Short-Sea Shipping Talk Back
Here's what readers had to say about January's MarineNews feature "Navigating Obstacles: The Trials and Tribulations of Short-Sea Shipping"
"...today in the USA different port authorities actively look to restrict the development of inland shipping and coastal sea routes. The best comment I have heard to date while working on the MAMH [Mid-Atlantic Marine Highway] is that the single river landing we are looking to develop is in 'direct competition with the Port of N.Y./N.J.'" Really a single river landing on the upper navigational reaches of the Delaware River is a threat. What this highlights is the lack of willingness of stakeholders to allow market entry..."
"Rather then embrace and encourage change the conservative nature of America's maritime limits the interest of private investment. Private investment encourages risk and this in turn welcomes market growth. Government involvement to a significant point and economic factor hinders risk and thus Government needs to foster involvement of private investment, letting these market forces converge and be the 'tipping point of coastal shipping.' Then and only then will the so called tipping point be breached."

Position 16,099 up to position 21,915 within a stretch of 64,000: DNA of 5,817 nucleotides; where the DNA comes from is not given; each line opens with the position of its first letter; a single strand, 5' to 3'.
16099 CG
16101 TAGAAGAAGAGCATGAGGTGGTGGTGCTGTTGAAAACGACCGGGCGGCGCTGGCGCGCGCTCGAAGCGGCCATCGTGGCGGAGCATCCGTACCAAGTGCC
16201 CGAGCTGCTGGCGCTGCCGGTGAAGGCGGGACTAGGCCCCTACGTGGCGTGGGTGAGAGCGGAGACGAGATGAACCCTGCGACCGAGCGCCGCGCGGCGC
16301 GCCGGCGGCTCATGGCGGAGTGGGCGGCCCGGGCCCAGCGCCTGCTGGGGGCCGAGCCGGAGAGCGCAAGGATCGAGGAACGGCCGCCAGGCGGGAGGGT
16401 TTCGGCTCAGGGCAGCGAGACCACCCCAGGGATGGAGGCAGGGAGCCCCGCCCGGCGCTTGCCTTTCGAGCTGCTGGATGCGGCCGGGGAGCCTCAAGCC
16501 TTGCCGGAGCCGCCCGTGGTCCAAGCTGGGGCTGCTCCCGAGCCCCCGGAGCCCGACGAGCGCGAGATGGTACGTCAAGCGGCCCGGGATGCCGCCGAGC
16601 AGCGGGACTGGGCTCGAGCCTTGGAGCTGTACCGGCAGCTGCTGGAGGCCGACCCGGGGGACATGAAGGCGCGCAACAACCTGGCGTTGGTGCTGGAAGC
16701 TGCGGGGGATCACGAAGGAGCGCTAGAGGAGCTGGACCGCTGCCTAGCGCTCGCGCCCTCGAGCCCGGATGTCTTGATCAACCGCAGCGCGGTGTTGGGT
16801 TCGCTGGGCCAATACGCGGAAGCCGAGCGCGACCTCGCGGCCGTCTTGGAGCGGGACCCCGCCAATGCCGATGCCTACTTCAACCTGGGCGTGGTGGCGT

Another reader pointed out that if short-sea shipping were a viable business model, there would be a market happening already. Everyone who has conducted a study on short-sea shipping agress that it must be subsidized to get off the ground:
"I certainly am one who would like to see the concept developed into a successful mode of transportation. Unfortunately, with fuel prices at their present levels and with the current reduction in truck and rail freight volumes due to the recession, it most probably will not happen anytime soon. The fact that lots of studies have been completed tends to underscore the reality that this alternative transportation mode needs a little too much tweaking to rise up and run on its own solid business principles. In short, without major changes in tax laws, fuel prices and infrastructure developments, short-sea shipping iis still off in the future..."